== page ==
Is Lard Bad For Your Health?
Lard is a fat derived from pigs. It was the preferred product used in cooking before the rise of vegetable oils. It was originally developed in order to utilize the remainder of the pig that wasn’t used as meat, usually the skin and fat. This was to keep wasted resources to a minimum. They would then use a process called rendering, which is the processing of animal products into more useful materials. It is a slow process that can take several hours and requires at least 130-degrees Fahrenheit. The hotter the temperatures, the quicker the process. This is not a process solely used to make lard. It can be done with any left-over animal products. So, what is lard used for?
What is Lard Used For
Lard is very good for frying eggs, chicken, and ducks. Certain types of lard are very good for baking as well. For example, leaf lard has little of the pork flavor in traditional lard. This makes it ideal for pie crusts and other baked goods. It is also great for sautéing vegetables. However, you should keep in mind that lard has a very low smoke point when compared to vegetable oils. Lard can also be used to make candles in combination with beeswax.
How to Make Lard
Of course, you can buy lard at the grocery store, but grocery store lard is normally very processed with plenty of added chemicals. Grocery store lard is also very high in trans-fats, which is very bad for you. Making it at home is said to be much healthier and it isn’t as difficult as you would think. The hardest part would be getting your hands on the pig fat. Unless of course, you raise your own pigs at home. Homemade lard is a good source of polyunsaturated fat and monounsaturated fat, which are the types of fat that are good for you. However, there is saturated fat located in homemade lard, but not as much as its store-bought counterpart.
To make lard, basically, you would need to boil the fat until the oil separates from the meat bits. To do this, you are going to need to cut the bits into smaller pieces. A meat grinder can do this very efficiently if you have one. After that, it’s time to boil the pieces. You can do this on a stovetop or in a crockpot. The crockpot is a great way to do it, but it will take a bit longer. Now, you need to add a bit of water and wait for it to boil. After you start to see liquid building up in the pot, you should strain it into a jar and refrigerate it overnight. Make sure you don’t let the pieces cook too long. This will make the lard a more brownish color, which is not what you want. However, if this does happen it will not diminish the quality in any way.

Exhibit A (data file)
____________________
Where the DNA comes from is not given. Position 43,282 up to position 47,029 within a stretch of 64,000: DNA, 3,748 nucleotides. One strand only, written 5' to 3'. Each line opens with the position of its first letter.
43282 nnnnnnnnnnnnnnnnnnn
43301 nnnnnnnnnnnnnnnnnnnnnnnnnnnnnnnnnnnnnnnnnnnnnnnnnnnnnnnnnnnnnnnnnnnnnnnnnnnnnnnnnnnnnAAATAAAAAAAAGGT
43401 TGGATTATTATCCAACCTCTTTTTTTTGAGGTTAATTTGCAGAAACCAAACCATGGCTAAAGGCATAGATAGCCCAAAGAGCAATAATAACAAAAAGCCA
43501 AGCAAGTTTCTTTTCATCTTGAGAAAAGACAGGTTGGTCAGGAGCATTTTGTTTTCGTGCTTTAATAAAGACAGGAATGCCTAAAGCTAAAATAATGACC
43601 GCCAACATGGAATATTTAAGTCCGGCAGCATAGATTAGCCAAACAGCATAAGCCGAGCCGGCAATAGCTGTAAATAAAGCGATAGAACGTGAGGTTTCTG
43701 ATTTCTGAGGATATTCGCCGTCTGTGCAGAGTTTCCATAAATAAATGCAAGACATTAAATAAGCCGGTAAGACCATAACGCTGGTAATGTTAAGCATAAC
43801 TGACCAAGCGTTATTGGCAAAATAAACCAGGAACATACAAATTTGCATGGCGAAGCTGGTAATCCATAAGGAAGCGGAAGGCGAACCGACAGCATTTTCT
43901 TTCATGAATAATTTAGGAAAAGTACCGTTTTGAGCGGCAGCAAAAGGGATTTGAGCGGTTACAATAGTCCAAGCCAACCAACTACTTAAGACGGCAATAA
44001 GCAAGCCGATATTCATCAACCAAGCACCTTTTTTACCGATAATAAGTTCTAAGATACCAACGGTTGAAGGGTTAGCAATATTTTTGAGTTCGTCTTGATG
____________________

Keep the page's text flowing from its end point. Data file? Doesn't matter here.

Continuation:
Lard has quite a bit of fat, clocking in at 85 g for every 3 oz. This isn’t necessarily a bad thing though. As stated before, it is high in polyunsaturated and monounsaturated fat. It has 9 g of polyunsaturated fat and 35 g of monounsaturated fat. It also has 13 mg of potassium and even a small amount of protein.
Amount Per Serving – 3 oz (85 g)
Total Fat – 85 g
Saturated Fat – 27 g
Polyunsaturated Fat – 9 g
Monounsaturated Fat – 35 g
Trans Fat – 0 g
Cholesterol – 82 mg
Sodium – 23 mg
Potassium – 13 mg
Total Carbohydrate – 0 g
Protein – 0.1 g
Cobalamin – 1%
Types of Lard
– In un-rendered pure pork fat is trimmed off the meat. It is not melted down or filtered. This form of lard has a stronger taste than the other types.
– Pork fat is melted down, filtered, clarified, and refrigerated. The flavor is a bit milder, due to the rendering process. This lard is a little off white and has a very even texture. Most of the time it is softer than processed lard but can become hard when refrigerated as opposed to when it is room temperature.
– Processed lard is pure white and is melted down, filtered, and clarified; just like rendered lard. This lard is rendered in a few different ways. It can be steamed in a sealed compartment, which is called Prime Steaming. It can be simmered at low temperatures. It can be kettle-rendered with a steam-jacketed kettle. Finally, it can be dry-rendered, in which the meat is chopped and heated in large vats. Then the lard is bleached and hydrogenated, then comes the preservatives. This is the most common type of lard available.
– Leaf lard is the most premium type of lard on the market. Leaf lard doesn’t have the strong pork taste of most other kinds of lard. This makes it the perfect kind of lard to use for baking pastries. Leaf lard is made with the kidneys inside of the loin.
Lard vs. Butter
The biggest difference between lard and butter is that butter is a dairy product and lard is pig fat. Lard has two times the monounsaturated fat as butter and no trans-fat. This alone makes lard a healthier alternative. Trans-fat contributes to heart disease, while monounsaturated fat has a beneficial effect on your heart. It also has more vitamin D than butter. On the downside, those who don’t eat pork can’t use lard, or rather I wouldn’t recommend it. Certain oils are a healthier alternative to both, but I would say that lard is the winner between the two.
Is Lard Healthy
Nutrition experts have been going back and forth about lards healthiness for years. Overall, it does have a large quantity of monounsaturated and polyunsaturated fat. It also has quite a bit of vitamin D, which is great for regulating calcium and maintenance of phosphorus levels. Both of which are valuable in maintaining bone health. Lard does need to be used in moderation, but it is good for you.